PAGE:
And I tried to make barbed wire and I wasn't happy with the barbed wire I made.  [Laughs.]  So—I don't know, it was just those kinds of things, you know?

MS. RIEDEL:  Mm-hmm.  [Affirmative.]  It seems that those water tower pieces ran for almost 10 years, sort of from the mid-'80s to the mid-'90s?

MR. MAWDSLEY:  Well, they took a long time to make. 

MS. RIEDEL: Was there one or two in particular that you were especially satisfied with?

MR. MAWDSLEY:  Well, the one that was going to be the last one that I called Alpha-Omega[: Water Tower #4], I was quite pleased with the way it—and it was, like, three or four years of work.  And I don't remember—it was long.  And it's 26 or 28 inches high.  It was a big piece and it was a lot to work on.  And it has the mahogany base.  And the mahogany base sort of gives you this trophy kind of quality to it.  And that's what I was sort of aiming at.

And it deals with these religious things that were sort of this commentary on—and both respect and critical, almost, of religious activities, as I had had experience—[inaudible].

MS. RIEDEL:  Could you give an example?

MR. MAWDSLEY:  Well, there was the organ pipe thing that—my grandmother was the church organist for the Oxford Methodist church for, I think, 65 or 55 years—a long, long time, from age 15 to when she developed arthritis to the point where she couldn't reliably play anymore.  And it was almost—it was, like, every Sunday, almost every Sunday.  And—

MS. RIEDEL:  Was church a big part of your childhood?

MR. MAWDSLEY:  Yes.  We attended church on a regular basis.  And I guess the morality aspect of it—I don't know—there was sort of part of the fundamental good and evil kind of learning process.  I don't know how to or whether it—you know, it—it doesn't have a profound effect on my—you know—

But I did [that] piece—first, out of great respect for the cathedrals of Europe and what they did and the—I always had a great respect for all the liturgical-centered work that was medieval in nature, as it grew towards the Renaissance, became even more incredible and more—and more kind of fanciful.  And even the early stuff that was sort of this stiff—had this kind of poeticness about it that I always responded to—the visual nature in terms of one imparting a religious idea through a visual prop or tool or a teaching device.  I loved that historical work that had been generated by this religious fervor, and the idea that all this work was centered around that, and to pay—I suppose, with the Alpha-Omega piece, I needed to sort of pay respect to that activity they had going on or something like that.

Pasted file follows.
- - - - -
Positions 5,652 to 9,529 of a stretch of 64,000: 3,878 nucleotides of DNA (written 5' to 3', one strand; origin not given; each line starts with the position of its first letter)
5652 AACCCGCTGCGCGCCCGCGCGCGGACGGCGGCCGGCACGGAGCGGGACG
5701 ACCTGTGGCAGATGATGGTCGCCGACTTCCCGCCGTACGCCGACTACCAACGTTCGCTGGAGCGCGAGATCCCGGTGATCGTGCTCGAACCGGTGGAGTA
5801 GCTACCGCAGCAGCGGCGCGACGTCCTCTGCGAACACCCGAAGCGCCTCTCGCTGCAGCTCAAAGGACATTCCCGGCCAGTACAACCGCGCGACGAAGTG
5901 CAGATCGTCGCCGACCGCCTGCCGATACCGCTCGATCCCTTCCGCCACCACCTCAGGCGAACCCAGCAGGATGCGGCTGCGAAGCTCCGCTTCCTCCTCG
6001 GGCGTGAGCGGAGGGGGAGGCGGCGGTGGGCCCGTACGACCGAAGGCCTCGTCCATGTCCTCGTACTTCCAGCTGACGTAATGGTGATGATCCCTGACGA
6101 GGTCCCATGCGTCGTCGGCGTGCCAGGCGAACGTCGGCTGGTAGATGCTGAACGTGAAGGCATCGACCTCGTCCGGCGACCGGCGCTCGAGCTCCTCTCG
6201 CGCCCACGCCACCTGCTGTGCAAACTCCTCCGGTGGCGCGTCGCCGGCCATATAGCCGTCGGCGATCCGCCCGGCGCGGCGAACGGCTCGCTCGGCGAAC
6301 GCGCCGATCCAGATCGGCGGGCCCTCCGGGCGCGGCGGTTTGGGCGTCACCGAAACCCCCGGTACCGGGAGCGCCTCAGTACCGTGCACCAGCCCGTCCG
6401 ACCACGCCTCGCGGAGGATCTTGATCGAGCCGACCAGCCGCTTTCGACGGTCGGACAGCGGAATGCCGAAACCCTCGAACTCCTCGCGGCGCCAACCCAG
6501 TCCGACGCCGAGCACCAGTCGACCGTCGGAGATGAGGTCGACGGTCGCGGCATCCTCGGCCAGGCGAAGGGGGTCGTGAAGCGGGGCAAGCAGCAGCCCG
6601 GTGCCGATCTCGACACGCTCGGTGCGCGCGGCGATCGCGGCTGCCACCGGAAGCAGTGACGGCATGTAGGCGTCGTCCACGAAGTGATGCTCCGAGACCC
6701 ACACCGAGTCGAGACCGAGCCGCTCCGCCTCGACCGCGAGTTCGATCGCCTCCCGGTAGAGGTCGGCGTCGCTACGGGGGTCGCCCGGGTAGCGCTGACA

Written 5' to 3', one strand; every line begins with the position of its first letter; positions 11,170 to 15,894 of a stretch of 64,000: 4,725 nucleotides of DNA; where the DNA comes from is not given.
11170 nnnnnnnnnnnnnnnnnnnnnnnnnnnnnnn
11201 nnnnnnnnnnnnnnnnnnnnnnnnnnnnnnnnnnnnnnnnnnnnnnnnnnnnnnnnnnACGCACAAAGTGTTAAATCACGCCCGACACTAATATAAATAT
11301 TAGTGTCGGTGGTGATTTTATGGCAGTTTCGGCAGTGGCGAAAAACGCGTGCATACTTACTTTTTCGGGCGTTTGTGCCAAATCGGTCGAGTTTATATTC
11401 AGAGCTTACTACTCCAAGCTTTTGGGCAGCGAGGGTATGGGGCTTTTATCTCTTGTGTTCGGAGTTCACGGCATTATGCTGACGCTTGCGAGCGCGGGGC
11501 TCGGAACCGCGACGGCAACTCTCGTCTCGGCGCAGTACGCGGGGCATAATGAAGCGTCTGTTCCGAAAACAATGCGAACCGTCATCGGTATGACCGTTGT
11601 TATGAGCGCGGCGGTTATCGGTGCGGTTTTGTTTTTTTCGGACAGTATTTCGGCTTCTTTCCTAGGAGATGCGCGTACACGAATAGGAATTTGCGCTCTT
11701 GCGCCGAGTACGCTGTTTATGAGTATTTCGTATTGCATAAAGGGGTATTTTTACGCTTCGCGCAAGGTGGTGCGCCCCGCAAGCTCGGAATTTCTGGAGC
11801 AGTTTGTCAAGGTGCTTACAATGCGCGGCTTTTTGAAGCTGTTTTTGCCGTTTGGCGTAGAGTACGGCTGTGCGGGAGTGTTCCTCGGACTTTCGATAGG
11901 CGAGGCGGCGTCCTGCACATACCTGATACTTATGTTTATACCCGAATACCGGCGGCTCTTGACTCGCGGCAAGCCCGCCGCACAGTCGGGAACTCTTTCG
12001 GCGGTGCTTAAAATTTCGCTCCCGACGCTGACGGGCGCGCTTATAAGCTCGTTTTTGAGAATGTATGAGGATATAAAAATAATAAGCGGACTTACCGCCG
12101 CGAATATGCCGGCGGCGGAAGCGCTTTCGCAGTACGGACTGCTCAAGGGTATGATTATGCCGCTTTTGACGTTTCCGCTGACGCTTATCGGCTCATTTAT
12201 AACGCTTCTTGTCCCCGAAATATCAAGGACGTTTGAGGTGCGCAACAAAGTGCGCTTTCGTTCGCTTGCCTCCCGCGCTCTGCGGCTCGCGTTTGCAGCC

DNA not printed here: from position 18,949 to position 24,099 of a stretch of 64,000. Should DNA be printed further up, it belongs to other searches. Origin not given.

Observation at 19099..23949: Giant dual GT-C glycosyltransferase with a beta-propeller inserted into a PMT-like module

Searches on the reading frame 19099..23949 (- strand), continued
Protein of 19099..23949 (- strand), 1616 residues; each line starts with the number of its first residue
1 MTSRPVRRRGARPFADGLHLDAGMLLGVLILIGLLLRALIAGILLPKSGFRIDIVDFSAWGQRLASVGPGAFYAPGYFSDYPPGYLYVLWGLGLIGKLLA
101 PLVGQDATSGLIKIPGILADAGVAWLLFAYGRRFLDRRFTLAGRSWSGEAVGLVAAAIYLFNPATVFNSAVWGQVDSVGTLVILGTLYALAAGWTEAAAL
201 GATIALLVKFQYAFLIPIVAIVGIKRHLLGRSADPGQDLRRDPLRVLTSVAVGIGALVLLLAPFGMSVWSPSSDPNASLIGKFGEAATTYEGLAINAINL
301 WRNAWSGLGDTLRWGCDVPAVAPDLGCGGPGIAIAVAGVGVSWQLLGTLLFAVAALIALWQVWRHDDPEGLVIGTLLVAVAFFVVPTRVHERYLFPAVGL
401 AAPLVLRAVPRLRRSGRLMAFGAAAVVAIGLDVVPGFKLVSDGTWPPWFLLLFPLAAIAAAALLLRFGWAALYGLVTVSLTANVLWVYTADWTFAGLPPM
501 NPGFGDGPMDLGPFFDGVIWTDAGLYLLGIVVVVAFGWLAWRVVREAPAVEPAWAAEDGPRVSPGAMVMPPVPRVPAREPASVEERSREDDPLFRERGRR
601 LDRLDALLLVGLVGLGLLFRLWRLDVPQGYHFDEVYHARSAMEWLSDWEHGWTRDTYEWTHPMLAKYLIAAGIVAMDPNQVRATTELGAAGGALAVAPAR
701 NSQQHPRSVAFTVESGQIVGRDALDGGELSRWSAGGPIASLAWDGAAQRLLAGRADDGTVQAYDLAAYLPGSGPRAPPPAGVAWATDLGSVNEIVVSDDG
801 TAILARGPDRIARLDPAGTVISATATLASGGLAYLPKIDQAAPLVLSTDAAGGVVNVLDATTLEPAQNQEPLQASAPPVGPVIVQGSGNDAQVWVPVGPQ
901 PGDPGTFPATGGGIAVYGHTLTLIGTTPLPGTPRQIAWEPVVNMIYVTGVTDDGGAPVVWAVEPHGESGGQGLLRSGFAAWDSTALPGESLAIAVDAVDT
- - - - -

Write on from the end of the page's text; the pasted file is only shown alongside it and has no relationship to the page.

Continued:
MS. RIEDEL:  So it was both historical and personal—

MR. MAWDSLEY:  Yes, yeah.

MS. RIEDEL: —at the intersection of the two.

MR. MAWDSLEY:  So there was that aspect of it.

And there are personal narratives on there that I know probably have some roots in my past, but I can't explain why those pieces—why that put—there's gasoline can on the side of that piece and I have no idea of why that gasoline can is there, but it seems like it should be when I made it.

MS. RIEDEL:  Interesting.

MR. MAWDSLEY:  And I'm sure there's some reason that this thinking about history and religion and so forth and formulating some of the decoration on that—you know, things that are there and there are things that I know exactly what they are and why they're there.

MS. RIEDEL:  For example?

MR. MAWDSLEY:  Well, the organ pipes—my grandmother's organ—and the fact that when she passed away, we had this organ that she had purchased because she wanted to play music and she didn't—in spite of the fact she lived next door to the church, she didn't feel it would be sacrilegious to play secular music in the church.  She's be there by herself and no one would know and probably not care, but who knows; maybe they would've.

So we had this organ that my mother didn't want to get rid of, and it was this monster thing.

MS. RIEDEL:  Did your grandmother, then, play that at home?